Designing Pricing Strategies: Don’t Ask – Experiment!

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At ProductTank London, Tom Whitwell shared a series of excellent examples of why customer responses to pricing strategies often appear to be irrational, and why you need to test your theories and experiment to uncover the patterns in your customers’ behaviour. As part of the team that introduced the paywall in front of The Times, he knows first-hand that although changes in pricing can dramatically change the demographic and reduce the volume of your customers, they can still turn out to be counter intuitively profitable.

Pricing is an Unconscious Trigger

Pricing doesn’t just represent a number, it’s about percieved value, which can lead to strong emotional reactions. We can feel angry, envious, disgusted, frustrated, and elated when we see prices. Pricing that is perceived as excellent value can trigger an almost automatic instinct to buy something, or it can make us suspicious of why something is so cheap. Pricing that we perceive as too high can instantly convince us that a certain product is “not for us”, allowing companies to shape their market through price, rather than features.

All of this is happening without rational decisions on our part – our reactions to price are partly an animal response.

Pricing Can Guide Behaviour

Of course, for all that our reactions to pricing are instinctive, that doesn’t mean they can’t be adjusted and manipulated! Given that pricing is merely a signal of perceived value, with well-tuned anchoring and bracketing (“Good, Better, Best”) effects, apparent discounts, and complex-seeming pricing matrices, sellers have become adept at guiding customers to the product to the product they particularly want to sell. As you can imagine, this is often because that product has the highest margin, but sometimes it’s because the seller is carefully controlling the value of their portfolio, or trying to up-sell customers to bigger bundles for longer-term retention.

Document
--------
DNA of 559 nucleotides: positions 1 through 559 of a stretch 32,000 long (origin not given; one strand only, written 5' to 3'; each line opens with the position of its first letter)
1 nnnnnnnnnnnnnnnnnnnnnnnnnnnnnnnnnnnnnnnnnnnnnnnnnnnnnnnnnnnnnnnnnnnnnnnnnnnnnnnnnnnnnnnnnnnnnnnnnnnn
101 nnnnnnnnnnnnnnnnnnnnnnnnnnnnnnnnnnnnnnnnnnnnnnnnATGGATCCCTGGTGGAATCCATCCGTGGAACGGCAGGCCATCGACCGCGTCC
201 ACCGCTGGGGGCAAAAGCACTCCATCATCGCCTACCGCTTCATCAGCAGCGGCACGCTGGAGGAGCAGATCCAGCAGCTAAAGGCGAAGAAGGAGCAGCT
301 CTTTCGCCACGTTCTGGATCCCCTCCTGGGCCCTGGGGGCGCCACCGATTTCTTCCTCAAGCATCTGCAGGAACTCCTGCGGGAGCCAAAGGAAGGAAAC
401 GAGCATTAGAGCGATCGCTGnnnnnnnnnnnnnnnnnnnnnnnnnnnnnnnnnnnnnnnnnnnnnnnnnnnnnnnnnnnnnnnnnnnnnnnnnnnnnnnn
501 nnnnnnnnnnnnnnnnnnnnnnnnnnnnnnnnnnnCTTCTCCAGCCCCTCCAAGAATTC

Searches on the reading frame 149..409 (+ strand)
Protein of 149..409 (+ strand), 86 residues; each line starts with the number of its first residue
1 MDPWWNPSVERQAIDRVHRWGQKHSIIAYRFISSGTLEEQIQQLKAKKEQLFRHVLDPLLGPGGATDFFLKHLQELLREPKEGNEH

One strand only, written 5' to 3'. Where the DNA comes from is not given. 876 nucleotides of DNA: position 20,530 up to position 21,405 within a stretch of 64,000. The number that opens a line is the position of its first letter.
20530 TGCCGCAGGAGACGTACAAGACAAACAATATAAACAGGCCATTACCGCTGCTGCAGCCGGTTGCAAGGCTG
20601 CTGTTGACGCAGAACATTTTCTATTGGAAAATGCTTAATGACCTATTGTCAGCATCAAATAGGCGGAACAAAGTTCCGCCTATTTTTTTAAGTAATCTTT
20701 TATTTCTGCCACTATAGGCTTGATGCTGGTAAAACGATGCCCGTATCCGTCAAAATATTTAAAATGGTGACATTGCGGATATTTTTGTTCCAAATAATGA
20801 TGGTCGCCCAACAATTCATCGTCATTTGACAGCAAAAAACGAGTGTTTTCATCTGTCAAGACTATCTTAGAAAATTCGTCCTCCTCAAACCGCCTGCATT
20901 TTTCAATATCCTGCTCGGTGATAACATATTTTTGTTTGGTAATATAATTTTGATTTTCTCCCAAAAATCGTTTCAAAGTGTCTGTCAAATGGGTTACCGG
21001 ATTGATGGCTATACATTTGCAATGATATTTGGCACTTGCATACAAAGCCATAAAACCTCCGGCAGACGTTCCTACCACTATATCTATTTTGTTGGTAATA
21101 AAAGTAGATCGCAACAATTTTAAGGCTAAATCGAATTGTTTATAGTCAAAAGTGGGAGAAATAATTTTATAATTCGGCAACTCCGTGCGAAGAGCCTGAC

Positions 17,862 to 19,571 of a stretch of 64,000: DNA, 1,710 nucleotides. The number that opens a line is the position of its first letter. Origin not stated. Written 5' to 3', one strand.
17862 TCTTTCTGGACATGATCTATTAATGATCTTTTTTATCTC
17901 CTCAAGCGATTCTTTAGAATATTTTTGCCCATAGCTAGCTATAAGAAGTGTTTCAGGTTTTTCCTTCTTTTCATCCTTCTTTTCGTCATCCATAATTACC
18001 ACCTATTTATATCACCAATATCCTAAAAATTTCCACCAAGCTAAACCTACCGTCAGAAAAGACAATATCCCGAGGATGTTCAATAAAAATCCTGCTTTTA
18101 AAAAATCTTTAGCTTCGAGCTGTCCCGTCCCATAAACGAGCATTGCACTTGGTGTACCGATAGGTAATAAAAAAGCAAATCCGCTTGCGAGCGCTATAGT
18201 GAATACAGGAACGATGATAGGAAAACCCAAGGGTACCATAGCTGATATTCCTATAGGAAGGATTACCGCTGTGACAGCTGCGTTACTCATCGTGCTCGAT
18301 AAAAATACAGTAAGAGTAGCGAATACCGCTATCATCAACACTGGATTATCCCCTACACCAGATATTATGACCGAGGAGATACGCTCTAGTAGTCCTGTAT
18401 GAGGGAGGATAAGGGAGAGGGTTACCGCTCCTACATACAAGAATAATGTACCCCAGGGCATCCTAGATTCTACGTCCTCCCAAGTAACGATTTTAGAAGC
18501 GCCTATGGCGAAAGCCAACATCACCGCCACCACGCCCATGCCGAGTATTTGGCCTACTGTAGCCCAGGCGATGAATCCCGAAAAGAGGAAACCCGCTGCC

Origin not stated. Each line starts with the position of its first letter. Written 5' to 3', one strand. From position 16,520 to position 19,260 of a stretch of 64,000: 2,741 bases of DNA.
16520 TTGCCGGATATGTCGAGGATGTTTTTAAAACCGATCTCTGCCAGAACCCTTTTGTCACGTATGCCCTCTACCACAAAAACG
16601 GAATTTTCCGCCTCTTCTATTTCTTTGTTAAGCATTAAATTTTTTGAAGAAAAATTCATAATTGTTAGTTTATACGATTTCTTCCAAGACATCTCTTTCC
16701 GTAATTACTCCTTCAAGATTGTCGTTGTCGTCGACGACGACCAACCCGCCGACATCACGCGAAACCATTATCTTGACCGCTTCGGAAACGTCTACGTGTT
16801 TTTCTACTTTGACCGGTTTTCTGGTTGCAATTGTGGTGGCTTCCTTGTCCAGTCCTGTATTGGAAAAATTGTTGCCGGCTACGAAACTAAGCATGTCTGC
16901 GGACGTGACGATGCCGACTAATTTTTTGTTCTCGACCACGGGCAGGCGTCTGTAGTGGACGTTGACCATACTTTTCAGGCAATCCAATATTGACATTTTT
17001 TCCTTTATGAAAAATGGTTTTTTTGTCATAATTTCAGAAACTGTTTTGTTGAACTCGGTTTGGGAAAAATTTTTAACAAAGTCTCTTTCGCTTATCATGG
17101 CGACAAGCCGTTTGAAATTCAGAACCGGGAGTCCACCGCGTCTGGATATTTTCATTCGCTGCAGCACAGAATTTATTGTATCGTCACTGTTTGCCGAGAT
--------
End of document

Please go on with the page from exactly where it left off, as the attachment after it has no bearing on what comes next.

How to Determine Pricing Strategies

Of course, this field is complex and murky, so Tom has three key pieces of advice to help you develop effective pricing strategies:

  1. Don’t talk to customers about pricing
  2. Don’t think about pricing
  3. Experiment with pricing

As human beings, we find it almost impossible to think rationally about pricing. That means that your customers almost certainly won’t be able to articulate a strategy that makes coherent sense, and neither will you.

It is not your customer’s job to set pricing. An optimal price is one that is accepted but not without some initial resistance
– Ash Mauyra

Pricing is both the crudest, and most subtle, signal that you can send to your customers, and they don’t really think about their reaction to that signal – they feel it. The only way to really understand your customers and design an effective pricing strategy is to run experiments to work out exactly how they’ll behave. Watch the recording of Tom’s excellent talk above, and read through his detailed write-up, complete with figures and illustrations, over on Medium.

 

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